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I thought I was cuckoo for coconuts.
But the folks I met in Ben Tre see coconuts as more than just a naturally sweet source of hydration.
For those in this province, located south of Ho Chi Minh City in Vietnam’s Mekong Delta, coconuts are commerce. The region is one of Vietnam’s top-producing coconut areas. According to Duc, a guide with Abercrombie & Kent, there is plenty that can be made with coconuts beyond water, oil, cream, candy and sticky rice.
The sawdust produced from coconuts can be used for incense, for example. Shells can be converted to charcoal. Houses can be built using its wood.
Visitors can have a taste of the coconut’s many functions during a visit to the region. Sailing on a private boat, I sipped coconut water straight from its source before visiting a small plot of land where two men were at work.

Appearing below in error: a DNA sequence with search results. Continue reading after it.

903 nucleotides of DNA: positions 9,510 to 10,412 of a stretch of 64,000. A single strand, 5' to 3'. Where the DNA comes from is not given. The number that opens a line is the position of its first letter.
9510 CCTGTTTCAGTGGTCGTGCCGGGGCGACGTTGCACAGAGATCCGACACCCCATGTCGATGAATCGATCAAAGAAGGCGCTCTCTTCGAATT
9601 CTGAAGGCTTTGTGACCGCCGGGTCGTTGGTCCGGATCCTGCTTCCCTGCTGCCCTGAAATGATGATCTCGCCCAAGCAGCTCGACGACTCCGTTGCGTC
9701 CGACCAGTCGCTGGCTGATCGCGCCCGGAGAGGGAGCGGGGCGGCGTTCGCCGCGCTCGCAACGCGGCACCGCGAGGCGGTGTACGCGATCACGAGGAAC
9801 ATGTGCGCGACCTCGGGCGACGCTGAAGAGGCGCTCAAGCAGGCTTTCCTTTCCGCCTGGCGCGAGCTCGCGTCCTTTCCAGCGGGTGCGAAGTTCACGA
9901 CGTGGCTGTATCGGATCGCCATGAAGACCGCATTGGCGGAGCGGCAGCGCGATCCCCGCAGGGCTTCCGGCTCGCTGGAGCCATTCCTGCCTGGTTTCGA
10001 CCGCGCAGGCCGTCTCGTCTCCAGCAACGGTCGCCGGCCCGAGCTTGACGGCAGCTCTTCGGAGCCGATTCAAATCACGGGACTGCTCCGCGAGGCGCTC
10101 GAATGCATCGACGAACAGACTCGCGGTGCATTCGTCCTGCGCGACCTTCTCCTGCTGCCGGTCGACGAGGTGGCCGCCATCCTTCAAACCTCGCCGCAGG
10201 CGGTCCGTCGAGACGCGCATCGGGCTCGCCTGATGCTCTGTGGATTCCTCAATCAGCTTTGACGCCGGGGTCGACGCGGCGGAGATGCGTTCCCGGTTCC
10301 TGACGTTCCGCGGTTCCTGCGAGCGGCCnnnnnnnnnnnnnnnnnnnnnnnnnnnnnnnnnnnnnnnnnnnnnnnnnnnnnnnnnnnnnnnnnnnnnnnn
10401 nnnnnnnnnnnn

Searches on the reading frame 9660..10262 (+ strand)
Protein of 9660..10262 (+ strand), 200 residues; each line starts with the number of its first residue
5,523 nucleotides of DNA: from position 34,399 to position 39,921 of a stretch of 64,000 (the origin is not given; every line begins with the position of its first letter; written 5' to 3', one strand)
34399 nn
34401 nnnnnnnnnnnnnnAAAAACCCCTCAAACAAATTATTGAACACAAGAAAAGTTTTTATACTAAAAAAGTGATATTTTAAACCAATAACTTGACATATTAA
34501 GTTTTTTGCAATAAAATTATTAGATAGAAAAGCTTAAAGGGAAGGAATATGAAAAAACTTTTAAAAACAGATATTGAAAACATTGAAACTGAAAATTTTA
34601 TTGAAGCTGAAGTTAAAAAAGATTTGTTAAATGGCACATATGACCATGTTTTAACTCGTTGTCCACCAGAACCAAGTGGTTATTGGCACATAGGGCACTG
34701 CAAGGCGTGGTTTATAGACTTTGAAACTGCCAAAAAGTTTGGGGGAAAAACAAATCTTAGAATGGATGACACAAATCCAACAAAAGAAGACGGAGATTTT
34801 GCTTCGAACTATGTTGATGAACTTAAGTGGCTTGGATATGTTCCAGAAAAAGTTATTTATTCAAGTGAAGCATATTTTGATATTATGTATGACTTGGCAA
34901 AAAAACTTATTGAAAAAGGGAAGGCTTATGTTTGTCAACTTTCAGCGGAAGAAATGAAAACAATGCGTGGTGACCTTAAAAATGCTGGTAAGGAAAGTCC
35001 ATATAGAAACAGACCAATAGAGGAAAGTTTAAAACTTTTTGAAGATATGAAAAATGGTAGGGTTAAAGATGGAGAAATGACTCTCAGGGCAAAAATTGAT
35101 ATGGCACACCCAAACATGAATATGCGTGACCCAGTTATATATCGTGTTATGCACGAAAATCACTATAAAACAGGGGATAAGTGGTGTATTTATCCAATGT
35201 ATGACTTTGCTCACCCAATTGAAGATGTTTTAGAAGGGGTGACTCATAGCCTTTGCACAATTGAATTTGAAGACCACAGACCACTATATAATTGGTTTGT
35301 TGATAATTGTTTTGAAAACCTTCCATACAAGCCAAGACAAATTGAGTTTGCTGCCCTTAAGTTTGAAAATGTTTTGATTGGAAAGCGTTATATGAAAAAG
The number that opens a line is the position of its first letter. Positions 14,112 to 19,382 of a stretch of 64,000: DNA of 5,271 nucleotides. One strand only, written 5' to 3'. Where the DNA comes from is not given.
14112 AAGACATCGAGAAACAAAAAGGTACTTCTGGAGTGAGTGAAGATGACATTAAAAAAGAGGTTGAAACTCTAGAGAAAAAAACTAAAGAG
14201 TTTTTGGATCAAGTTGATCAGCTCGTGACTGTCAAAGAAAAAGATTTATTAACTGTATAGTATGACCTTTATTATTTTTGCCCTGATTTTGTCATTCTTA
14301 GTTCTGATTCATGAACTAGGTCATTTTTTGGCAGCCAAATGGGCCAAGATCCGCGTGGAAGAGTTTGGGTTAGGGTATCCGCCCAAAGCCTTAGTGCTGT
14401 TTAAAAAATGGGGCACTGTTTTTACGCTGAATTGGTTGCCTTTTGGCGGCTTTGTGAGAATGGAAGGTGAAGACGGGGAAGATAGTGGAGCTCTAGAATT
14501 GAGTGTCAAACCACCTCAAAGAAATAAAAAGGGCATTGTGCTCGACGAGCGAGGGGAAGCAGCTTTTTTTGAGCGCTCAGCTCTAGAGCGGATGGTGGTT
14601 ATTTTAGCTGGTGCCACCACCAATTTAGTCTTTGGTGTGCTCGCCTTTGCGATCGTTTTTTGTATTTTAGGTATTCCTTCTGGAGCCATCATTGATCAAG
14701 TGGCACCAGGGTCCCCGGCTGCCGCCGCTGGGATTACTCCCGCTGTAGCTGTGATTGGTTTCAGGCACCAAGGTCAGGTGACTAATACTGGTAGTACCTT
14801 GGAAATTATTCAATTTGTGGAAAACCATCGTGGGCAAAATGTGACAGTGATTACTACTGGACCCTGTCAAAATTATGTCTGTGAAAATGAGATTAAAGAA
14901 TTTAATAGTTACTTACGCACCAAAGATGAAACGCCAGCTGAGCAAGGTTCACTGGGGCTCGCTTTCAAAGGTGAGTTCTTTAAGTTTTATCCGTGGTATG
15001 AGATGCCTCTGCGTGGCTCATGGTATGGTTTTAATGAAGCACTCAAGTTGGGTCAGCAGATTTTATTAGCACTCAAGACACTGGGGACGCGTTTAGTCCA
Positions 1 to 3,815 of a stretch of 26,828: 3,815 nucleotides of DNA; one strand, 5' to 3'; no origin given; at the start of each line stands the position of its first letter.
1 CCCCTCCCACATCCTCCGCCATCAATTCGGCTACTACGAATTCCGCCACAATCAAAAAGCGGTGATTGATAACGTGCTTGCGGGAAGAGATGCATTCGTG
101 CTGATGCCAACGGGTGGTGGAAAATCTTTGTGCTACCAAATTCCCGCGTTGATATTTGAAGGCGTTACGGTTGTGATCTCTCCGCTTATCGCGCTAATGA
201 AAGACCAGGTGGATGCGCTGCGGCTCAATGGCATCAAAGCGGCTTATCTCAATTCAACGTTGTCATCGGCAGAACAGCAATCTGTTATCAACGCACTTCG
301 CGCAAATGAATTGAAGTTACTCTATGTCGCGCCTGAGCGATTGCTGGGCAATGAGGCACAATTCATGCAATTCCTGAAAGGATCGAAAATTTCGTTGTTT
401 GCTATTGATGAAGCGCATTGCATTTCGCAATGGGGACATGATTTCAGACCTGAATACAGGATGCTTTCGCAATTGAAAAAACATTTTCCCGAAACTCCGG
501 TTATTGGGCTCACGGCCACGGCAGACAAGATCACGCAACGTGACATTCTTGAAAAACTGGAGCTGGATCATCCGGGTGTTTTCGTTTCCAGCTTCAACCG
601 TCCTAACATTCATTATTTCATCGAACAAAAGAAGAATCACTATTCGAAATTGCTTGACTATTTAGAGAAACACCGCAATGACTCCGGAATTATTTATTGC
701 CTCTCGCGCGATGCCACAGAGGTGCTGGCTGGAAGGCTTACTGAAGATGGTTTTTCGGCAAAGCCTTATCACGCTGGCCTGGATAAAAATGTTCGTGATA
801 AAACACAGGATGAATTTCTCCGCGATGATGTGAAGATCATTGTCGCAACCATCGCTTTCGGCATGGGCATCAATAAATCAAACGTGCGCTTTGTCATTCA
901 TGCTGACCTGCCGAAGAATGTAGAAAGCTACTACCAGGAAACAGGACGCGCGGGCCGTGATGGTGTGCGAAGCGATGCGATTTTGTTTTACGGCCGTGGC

According to Duc, they were removing the husks of about 2,000 coconuts each, which they had begun at 1 a.m.
The weather was warm and sticky — like coconut water left after a spill — and I watched as a shirtless man placed a coconut at an angle and thrusted it downward on a spear fixed to the ground.
According to Duc, the husk will be used for doormats and a dizzying number of other products while the inner part of the coconut — what’s left — will sprout a baby coconut after some months.
The DetailsAbercrombie & Kentwww.abercrombiekent.com